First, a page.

They also tell us about the world view of nineteenth and early twentieth century Western Australians. This includes a religious sectarianism that meant the followers of each Christian denomination were kept separate from cradle to grave. This in turn partly explains the ease with which sections of the Cemeteries (Presbyterian, Jewish and Chinese) were built over in the 1940’s. The memorials of the Presbyterian and Jewish graves were relocated. The Chinese memorials and gravestones were not. What racist attitudes made it possible to ignore the Chinese buried here? It is only in recent years that the Chinese community have been able to erect a memorial in the remaining portions of the Cemeteries.

    The Cemeteries tells us about our propensity to ignore the values of the past. Many Western Australians in the mid twentieth century, especially after the war, turned their backs on the past. To look back was to see the horror and destruction of two wars and the despair of the depression. For many of that generation, their eyes were fixed on the future. They believed in the power of science, engineering and technology and rolled up their sleeves to reconstruct the world. There was little time to contemplate or to learn from the past. Few cared about an old Cemeteries and such a view made it possible for so many graves and headstones to decay or be vandalised.

These are the kinds of stories of the past that are revealed by the East Perth Cemeteries.”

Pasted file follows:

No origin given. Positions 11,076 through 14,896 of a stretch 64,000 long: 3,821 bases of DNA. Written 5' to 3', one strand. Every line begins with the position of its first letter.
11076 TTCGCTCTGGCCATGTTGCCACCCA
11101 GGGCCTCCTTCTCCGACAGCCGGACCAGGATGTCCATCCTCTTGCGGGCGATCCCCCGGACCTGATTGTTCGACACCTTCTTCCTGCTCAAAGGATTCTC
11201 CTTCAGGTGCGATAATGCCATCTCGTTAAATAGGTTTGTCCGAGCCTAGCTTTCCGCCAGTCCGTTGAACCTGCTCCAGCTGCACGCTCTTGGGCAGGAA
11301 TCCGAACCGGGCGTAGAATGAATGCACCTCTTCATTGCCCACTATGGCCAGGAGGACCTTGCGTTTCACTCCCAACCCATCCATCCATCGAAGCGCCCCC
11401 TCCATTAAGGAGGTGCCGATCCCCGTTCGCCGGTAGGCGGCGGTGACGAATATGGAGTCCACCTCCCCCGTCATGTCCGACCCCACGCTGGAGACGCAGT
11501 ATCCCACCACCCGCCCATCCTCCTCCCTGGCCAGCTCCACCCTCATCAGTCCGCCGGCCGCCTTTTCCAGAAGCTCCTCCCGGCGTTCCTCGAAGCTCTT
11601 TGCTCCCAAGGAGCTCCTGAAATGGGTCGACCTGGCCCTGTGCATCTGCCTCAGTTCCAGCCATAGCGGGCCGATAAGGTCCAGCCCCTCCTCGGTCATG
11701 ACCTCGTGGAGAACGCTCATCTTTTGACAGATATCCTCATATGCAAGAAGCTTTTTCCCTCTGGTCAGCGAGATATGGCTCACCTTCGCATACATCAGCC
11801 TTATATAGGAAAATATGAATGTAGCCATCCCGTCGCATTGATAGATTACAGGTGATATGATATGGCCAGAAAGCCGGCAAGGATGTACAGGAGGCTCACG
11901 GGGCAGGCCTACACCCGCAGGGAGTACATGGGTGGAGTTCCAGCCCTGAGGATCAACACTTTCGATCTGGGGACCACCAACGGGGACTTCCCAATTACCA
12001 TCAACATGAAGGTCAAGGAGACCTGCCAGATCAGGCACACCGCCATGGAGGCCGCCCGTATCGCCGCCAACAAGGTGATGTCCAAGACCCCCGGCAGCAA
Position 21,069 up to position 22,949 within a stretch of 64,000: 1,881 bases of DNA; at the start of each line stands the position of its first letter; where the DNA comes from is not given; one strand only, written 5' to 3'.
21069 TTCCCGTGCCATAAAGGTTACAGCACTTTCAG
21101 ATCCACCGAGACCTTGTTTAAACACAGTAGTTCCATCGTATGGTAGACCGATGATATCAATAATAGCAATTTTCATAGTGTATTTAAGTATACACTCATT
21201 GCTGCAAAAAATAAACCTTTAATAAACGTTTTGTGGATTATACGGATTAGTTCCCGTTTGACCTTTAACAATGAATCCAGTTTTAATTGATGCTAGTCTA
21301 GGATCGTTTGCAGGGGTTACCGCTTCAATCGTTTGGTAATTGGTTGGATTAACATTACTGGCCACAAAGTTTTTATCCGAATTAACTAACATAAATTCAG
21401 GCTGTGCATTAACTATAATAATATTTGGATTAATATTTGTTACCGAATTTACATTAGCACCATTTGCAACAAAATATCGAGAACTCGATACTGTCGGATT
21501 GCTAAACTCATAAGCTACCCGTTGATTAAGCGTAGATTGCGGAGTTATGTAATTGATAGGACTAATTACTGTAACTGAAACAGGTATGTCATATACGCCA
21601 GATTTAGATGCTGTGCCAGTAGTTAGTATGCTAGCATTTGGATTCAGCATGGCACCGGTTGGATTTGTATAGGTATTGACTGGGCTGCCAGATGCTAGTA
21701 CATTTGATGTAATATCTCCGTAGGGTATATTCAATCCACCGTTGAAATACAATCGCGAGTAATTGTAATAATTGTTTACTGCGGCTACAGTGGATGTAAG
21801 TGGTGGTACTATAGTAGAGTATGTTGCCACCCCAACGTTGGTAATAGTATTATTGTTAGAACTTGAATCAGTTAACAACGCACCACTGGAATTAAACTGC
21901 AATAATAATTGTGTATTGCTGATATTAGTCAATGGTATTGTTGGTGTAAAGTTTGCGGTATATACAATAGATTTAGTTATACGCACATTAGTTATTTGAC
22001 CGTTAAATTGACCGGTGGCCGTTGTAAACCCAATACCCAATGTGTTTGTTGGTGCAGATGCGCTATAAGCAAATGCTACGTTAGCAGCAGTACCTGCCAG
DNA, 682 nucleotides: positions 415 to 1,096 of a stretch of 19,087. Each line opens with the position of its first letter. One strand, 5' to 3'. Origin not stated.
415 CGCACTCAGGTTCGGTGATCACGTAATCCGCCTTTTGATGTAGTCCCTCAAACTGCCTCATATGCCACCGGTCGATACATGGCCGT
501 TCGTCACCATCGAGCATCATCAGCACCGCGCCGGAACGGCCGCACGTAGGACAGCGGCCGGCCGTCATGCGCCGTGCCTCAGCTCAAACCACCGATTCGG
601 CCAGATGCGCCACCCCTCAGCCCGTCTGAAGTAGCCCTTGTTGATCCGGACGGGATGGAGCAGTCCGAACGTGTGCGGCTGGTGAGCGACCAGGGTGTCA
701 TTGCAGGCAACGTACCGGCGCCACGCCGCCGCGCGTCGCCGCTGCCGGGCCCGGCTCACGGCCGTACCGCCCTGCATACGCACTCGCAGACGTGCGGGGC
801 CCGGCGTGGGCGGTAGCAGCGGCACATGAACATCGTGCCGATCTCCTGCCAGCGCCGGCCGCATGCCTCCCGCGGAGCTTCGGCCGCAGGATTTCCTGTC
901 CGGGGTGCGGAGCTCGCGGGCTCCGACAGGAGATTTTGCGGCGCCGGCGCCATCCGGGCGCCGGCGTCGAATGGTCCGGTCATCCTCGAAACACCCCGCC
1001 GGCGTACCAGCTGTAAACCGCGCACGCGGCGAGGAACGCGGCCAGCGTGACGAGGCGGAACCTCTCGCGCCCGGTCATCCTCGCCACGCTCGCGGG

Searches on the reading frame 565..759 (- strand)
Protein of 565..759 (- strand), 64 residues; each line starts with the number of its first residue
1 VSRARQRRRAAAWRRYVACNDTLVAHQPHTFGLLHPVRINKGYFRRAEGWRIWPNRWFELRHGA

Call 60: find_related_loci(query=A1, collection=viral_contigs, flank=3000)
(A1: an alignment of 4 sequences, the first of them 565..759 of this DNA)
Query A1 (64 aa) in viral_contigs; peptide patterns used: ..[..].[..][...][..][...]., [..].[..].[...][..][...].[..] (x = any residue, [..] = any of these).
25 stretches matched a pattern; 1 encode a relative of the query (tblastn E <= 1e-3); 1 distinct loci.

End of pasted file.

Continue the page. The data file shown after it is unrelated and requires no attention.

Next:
Page 4

Memo to Members July 2000


    Olive trees have been much in the news lately, with another successful Olive Seminar and training session at New Norcia. Throughout the State, tastings and competitions for olive oil are becoming a regular feature and the increasing production is being sought by gourmets and specialty shops, locally, nationally and internationally.

    Olive trees are not new to the National Trust of Australia (WA) heritage properties. The trees formed part of many colonial homesteads and may be found at Tranby, Ellensbrook, Greenough and Woodbridge. The grove of olives of mixed varieties at the Dongara Mill is pruned and tended by the Mid West Olive Association (WA) Inc as part of their promotion of the industry in the Mid West. The vigorous growth at this grove over the past decade has been trimmed to enhance production and to maintain tree health. In April, members of the Association produced a limited vintage, from the grove at the Old Mill, which was quickly sold out.

    Often overlooked in the continuing commercial success of Western Australian wines, is the ongoing tradition of home-made wines. One need have looked no further than the Home Wine Competition at the Italian Club on Fitzgerald Street on 30 May. A feature event of Italian Week celebrations, the competition saw over 80 home-made wines vie for honours and peer


    The evening was also an appropriate

    opportunity to officially launch the Luisini’s

    Winery Project. Ezio Luisini arrived in

    Fremantle in 1909 at the age of 17. He planted

    his first vines in Wanneroo on the shores of

    Lake Goollelal in 1924 and for a time was the

    largest privately owned vineyard in the southern

    hemisphere. Mr Luisini died in 1964, a respected

    member of the Italian community in Western

    Australia. Except for the surviving winery

    buildings, the vineyard is now part of the

    suburban development of Perth.

    In partnership with the Italian Community in Above: Aerial view of Luisini’s Winery, Western Australia and the Western Australian date unknown. Planning Commission, the National Trust of